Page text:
By Guest Author, Ted Blanchard
I confess. A generator is not one of my chosen tools for preparedness. But then again, I tend to prepare more for a serious survival scenario i.e.: a widespread national crisis, in which case I feel that a generator is useless and simply paints you as a target of the morally deficit and desperate individuals. However, in the event of a more temporary power outage scenario due to a hurricane, snow storm or such, a generator would certainly be a worthwhile tool to have. As such, I have solicited the assistance of Ted Blanchard, last week’s guest author to provide for us a 3 part series on understanding, protecting, and utilizing a generator. So here is part 1.
Power and Sizing of a Generator
We’ll start with an easy topic. Power is the ability to do work, plain and simple. It can be measured in horsepower (HP), watts (W) and a variety of other units. For the moment, we will focus on horsepower and watts. Electrical power (in watts) is the voltage times the current or 1Watt = 1Volt x 1Amp. In most houses a 75-watt bulb consumes about 0.625 amps, because US homes are almost all 120 volts AC (alternating current). 75W/120V = 0.625 amps of current passing through the bulb’s filament. You can think of voltage as electrical “pressure” and current as electrical “volume” if you need to wrap your mind around the details. Higher voltage “pushes” harder through any electrical load, including you if you are not careful, and higher current means more “juice” delivered to the hair dryer or overhead lights.
For convenience in comparing generators, we can also use kilowatts or kW, which is simply one thousand watts. If you want all the details click on watts, but for our purposes, one horsepower is a bit less than 750 Watts, or 0.75 kW of electrical power. For this reason, you can dismiss as falsehood any claims by a manufacturer that their 8 HP generator provides 10 kW of electrical power. A system’s Efficiency Factor - a number between 0 and 1, and often expressed as a percentage from 0% to 100% - is a measure of the efficiency of the system. A generator with an efficiency factor of 0.8 (or 80%) converts eight tenths of the power developed by the engine into available electrical power, on a continuous basis, to run lights, heaters, appliances and other household items. The rest is lost through engine heat, radiated sound and radio frequency (RF) energy and other “inefficiencies” of the generator. As a result, a fair “rule of thumb” is that a generator can be expected to provide roughly 600 to 700 watts of electrical power per engine horsepower, with 700 being an extremely efficient generator, bordering on impossible.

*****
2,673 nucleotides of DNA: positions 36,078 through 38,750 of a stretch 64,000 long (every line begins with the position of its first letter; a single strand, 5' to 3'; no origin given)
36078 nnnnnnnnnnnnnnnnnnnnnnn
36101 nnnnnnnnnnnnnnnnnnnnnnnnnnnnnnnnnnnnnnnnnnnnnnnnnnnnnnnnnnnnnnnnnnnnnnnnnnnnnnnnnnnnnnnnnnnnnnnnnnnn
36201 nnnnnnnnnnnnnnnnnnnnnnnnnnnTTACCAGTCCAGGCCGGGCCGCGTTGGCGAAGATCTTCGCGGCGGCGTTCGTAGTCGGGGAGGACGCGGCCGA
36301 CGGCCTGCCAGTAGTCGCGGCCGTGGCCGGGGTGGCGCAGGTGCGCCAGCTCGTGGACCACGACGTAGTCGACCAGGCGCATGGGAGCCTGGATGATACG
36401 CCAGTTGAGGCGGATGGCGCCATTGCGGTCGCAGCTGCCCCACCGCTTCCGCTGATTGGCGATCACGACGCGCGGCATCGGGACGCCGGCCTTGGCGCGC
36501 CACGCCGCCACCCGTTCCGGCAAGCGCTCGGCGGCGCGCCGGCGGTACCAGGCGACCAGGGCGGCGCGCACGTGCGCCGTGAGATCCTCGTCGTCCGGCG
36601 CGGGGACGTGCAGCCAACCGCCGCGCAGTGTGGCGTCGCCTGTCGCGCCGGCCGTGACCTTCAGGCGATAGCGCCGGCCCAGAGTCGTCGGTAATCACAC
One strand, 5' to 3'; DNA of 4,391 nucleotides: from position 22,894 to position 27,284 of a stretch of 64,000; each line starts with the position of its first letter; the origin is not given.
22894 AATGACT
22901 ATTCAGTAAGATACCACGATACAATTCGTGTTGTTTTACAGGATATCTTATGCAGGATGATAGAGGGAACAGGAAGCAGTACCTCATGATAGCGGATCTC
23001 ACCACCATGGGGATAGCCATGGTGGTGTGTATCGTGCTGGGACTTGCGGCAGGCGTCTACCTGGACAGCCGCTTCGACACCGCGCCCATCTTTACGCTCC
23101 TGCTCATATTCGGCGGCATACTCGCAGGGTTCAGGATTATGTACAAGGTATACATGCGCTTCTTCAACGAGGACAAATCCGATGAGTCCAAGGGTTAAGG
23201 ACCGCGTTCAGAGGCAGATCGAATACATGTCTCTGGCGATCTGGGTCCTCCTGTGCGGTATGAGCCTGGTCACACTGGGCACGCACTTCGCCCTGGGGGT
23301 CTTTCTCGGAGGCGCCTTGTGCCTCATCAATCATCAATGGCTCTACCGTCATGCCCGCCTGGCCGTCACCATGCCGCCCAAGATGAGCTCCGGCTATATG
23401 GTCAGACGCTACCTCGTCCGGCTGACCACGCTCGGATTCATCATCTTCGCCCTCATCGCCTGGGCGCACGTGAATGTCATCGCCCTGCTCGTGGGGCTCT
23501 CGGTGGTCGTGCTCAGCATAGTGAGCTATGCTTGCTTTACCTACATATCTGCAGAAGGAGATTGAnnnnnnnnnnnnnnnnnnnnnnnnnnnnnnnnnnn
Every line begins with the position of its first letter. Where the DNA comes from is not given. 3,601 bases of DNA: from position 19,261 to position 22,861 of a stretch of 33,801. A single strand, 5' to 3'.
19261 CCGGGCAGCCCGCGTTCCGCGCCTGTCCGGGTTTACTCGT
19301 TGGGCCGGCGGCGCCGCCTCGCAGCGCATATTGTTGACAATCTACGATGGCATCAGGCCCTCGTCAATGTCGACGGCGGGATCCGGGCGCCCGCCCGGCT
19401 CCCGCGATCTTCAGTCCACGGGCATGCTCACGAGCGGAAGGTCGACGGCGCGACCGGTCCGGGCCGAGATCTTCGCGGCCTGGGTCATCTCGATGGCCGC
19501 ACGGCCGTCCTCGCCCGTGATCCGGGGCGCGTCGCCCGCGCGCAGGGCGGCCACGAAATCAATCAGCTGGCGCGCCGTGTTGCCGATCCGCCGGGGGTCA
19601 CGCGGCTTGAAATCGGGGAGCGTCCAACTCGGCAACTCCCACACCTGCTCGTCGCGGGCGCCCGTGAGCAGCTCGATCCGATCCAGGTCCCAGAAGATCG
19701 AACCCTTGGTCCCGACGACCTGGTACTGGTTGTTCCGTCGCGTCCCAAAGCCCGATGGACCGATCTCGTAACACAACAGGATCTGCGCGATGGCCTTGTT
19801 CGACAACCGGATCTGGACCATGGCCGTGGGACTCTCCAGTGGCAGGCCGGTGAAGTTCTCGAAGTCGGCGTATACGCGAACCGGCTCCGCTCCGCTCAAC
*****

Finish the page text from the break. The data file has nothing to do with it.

So we have already arrived at Warning One: check the math in the advertisement and if they are claiming an electrical power level that the specified engine simply cannot produce, ignore the nice low price and look elsewhere. As an example, I saw an ad for a generator allegedly rated at 8 kW continuous and 10kW peak, driven by a 9 HP engine. Simple math tells me that 9 HP x 0.7 kW per HP -->6.3kW absolute maximum available continuous power. “Peak power” is the rating that tells how much power the generator can provide very briefly during the first few milliseconds that a load such as a large motor or compressor needs to start up. Examples might be found in your freezer or a furnace blower. If they normally consume 1000 watts, they may actually require 1500 or more watts while they start from zero and approach their normal operating state. Such power levels can be attained briefly because of inertia in the generator’s engine and the generators ability to handle loads above the normal rating for a short period until the peak load brings the generator/engine system speed below normal – at which point you have a “brownout” for all loads connected to the generator. If the spin up time is short enough, you probably won’t even notice the disruption. This dual rating is why you often see generators listed with two numbers, such as 5kW/6kW. Those are the continuous and peak power ratings. Be wary of sellers who list a single number. They may be indicating the peak power and hoping you think it’s the continuous power available.
This can be determined in a couple ways. The hard way is to add up the watts used by all your home devices and figuring out some sort of nominal percentage that represents the amount that may be on at a given high-usage time. A much simpler way is to take your electrical power bill, divide the number of kilo-watt hours (kWH or KWH) consumed in a month by 720 (the number of hours in a 30 day month) and apply a “loading” factor of anywhere between 3 and 7 which takes into account the fact that there is not much electrical demand during the night and so a straight average will give you a much lower number than what you require during active periods. Using a loading factor of 3 would require you to very carefully manage the household’s electrical consumption to avoid loading down your generator, but it can be done. A loading factor of 7 (or higher if so inclined and if you have the finances to allow it) lets you to pretty much live as usual without fear of placing too large a load on your generator.